‘Tis the season to be jolly, right? So, why then is everyone always stressed out about money and scheduling and wrapping and everything else that goes into seasonal bliss? Or, is it just me? I’ve been gone for the last week, unpacking decorations, budgeting, planning and pretty much anxiously awaiting the arrival of some much needed cash. I, normally, am done with my shopping by now. But, I haven’t bought one single present. Nope, not a single item. This terrifies me and there’s absolutely nothing I can do about it until I have money, which I don’t right now due to some changes made a few months back on my employer’s end.
Now, before you get all buddhist-hippy on me and tell me that it’s not about things and possessions, it’s about the love we share and yadda yadda, just let me tell you that I’m well aware of all of it. I had a hippy phase in college and I remember it well; you’re right, it’s more enjoyable to not care about things and ownership. We do that part too, and I stress giving more that receiving with my kids, but in a reverse (sort of) way, that puts me on the responsible end for giving. I don’t have much to give other than cookies, kisses and love at the moment, which isn’t all that impressive to a six year old who deserves and expects some decent toys, if you catch my drift.
I’ve done without before and I could easily do it again. But, then again, I’m going to have tiny little bright-eyed wonders staring at me Christmas morning and they deserve a good Christmas. They’re selfless (mostly and usually), lovely little people that I love and want to make happy. Granted, surely Santa will come through as he always does. But, it’s nice to have a few extra presents from mom (aka me), just to be safe.
So, I’m going to distract myself from holiday budget anxiety by baking, running, and telling you fine and wonderful people all about it. You’re welcome? Err…maybe. Anyway, I’ve done what I can so far, and made hypothetical lists, game plans for shopping, diagrams of where and how we plan to get everything we need and backup plans in case of emergency. But, nothing will make me feel better than just being done with all of it and being able to enjoy the season like every other year. That won’t happen for another two weeks, so let’s make bread and butter which makes sense, sort of…kind of…maybe.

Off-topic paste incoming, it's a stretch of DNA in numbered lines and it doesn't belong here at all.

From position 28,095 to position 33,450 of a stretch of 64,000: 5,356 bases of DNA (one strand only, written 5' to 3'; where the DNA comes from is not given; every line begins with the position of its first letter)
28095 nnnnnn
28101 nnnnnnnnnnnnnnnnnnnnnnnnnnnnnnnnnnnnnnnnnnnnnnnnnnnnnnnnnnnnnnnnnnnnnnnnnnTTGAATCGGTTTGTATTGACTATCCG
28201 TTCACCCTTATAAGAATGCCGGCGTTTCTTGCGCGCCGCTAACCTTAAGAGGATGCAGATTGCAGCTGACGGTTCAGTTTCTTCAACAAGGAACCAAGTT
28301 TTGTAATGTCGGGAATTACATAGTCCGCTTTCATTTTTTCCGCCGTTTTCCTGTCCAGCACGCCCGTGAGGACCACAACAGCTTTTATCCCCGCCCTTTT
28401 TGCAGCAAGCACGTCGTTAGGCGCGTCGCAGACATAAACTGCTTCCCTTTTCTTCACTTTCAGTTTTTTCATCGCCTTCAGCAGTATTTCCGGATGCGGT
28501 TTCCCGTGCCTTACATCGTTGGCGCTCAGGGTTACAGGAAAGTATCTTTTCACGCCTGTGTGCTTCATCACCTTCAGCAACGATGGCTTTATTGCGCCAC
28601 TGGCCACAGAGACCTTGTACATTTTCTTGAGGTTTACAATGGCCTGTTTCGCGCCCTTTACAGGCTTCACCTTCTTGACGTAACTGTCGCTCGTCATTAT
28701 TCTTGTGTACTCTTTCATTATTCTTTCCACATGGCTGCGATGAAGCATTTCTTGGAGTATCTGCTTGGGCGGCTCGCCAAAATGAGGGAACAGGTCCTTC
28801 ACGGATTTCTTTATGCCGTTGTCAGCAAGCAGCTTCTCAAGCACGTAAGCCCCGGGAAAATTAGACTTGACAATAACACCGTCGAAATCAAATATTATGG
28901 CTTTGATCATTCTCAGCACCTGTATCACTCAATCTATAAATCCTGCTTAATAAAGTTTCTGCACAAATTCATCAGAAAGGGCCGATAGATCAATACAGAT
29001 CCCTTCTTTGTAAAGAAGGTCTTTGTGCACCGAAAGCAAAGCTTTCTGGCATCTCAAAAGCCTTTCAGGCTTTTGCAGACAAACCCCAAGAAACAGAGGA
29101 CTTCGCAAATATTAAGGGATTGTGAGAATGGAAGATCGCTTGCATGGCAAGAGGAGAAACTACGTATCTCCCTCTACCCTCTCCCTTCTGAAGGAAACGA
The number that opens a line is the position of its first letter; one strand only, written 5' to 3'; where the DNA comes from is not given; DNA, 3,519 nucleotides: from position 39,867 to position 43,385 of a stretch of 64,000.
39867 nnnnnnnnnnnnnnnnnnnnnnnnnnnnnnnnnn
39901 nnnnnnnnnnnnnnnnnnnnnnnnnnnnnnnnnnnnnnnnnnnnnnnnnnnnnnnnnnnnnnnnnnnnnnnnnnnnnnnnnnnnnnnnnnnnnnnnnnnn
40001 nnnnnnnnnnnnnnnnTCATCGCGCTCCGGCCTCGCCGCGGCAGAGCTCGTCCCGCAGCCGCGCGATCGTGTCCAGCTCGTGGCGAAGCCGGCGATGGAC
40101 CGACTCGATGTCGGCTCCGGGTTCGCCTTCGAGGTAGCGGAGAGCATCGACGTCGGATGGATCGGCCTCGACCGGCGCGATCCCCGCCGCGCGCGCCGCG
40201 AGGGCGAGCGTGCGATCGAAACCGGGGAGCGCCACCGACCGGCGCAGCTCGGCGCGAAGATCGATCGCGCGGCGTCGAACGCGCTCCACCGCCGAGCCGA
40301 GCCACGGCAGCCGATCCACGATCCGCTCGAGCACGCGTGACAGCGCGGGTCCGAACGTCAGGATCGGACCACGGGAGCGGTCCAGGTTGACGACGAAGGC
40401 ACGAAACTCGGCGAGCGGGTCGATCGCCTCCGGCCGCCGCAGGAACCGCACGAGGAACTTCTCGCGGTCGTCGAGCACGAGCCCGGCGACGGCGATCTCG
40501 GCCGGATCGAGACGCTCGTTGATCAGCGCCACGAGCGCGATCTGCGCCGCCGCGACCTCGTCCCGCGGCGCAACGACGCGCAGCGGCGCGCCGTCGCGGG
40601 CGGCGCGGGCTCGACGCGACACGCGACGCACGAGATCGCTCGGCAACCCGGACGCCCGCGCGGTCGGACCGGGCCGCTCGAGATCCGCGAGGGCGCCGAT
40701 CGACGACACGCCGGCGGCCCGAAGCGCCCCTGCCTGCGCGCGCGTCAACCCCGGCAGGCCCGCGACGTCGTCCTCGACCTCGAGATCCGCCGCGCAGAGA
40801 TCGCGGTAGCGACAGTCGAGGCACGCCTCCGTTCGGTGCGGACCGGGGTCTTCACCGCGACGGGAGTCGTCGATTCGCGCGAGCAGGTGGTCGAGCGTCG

Something I know for certain is that bread is delicious and butter is delicious on bread. It’s one thing I know for a fact and that will never ever change. This super easy country bread recipe is a basic not to be missed that I found in an old copy of southern living magazine. Follow the directions and you’re bound to have a perfect country rich sandwich bread every time. People are surprisingly impressed by bread made at home without a machine too. And butter is just a matter of whipping cream way passed the point of whipped cream into the land of butter, (sounds like a wonderful and magical place, doesn’t it?) which is hit once the cream separates. You’ll have buttermilk and butter just by whipping. Squeeze the solid butter in a cheesecloth to squeeze out all the buttermilk, and store in the fridge. Way easier than stressing about money and Christmas shopping, for sure. I enjoy things that will work every single time, no matter what. This is one of those things.
- 2 (1/4-oz.) envelopes active dry yeast
- 2 cups warm water (105° to 115°)
- ½ cup sugar
- 2 large eggs
- ¼ cup vegetable oil
- 1 tablespoon salt
- 1 tablespoon lemon juice
- 6 to 6½ cups bread flour
- 1 tablespoon vegetable oil
- 1½ tablespoons butter, melted
- Whipping cream
- Combine yeast, warm water, and 2 teaspoons sugar in bowl of a heavy-duty electric stand mixer; let stand 5 minutes. Stir in eggs, next 3 ingredients, 3 cups flour, and remaining sugar. Beat dough at medium speed, using paddle attachment, until smooth. Gradually beat in remaining 3 to 3½ cups flour until a soft dough forms.
- Turn dough out onto a well-floured surface, and knead until smooth and elastic (about 8 to 10 minutes), sprinkling surface with flour as needed. Place dough in a lightly greased large bowl, turning to grease top. Cover and let rise in a warm place (85º), free from drafts, about 1 hour or until doubled in bulk.
- Punch dough down; turn out onto a lightly floured surface. Divide dough in half.
- Roll each dough half into an 18- x 9-inch rectangle. Starting at 1 short end, tightly roll up each rectangle, jelly-roll fashion, pressing to seal edges as you roll. Pinch ends of dough to seal, and tuck ends under dough. Place each dough roll, seam side down, in a lightly greased 9- x 5-inch loaf pan. Brush tops with oil. Cover and let rise in a warm place (85º), free from drafts, 1 hour or until doubled in bulk.
- Preheat oven to 375º. Bake 25 to 30 minutes or until loaves are deep golden brown and sound hollow when tapped. Remove from pans to a wire rack, and brush loaves with melted butter. Let cool completely (about 1 hour).
- Whip cream for several minutes on high speed with an electric mixer, past the point of stiff peaks until it forms into solid (butter) and liquid (buttermilk).
- Gather solid butter into a cheesecloth and squeeze tightly over bowl to strain all of the buttermilk. Store buttermilk and butter, separately in air tight containers.
- Try These Twists!
- Country Crust Wheat Bread: Substitute 3 cups wheat flour for 3 cups bread flour.
- Country Crust Cheese Bread: Sprinkle 1 cup (4 oz.) freshly shredded sharp Cheddar cheese onto each dough rectangle before rolling up.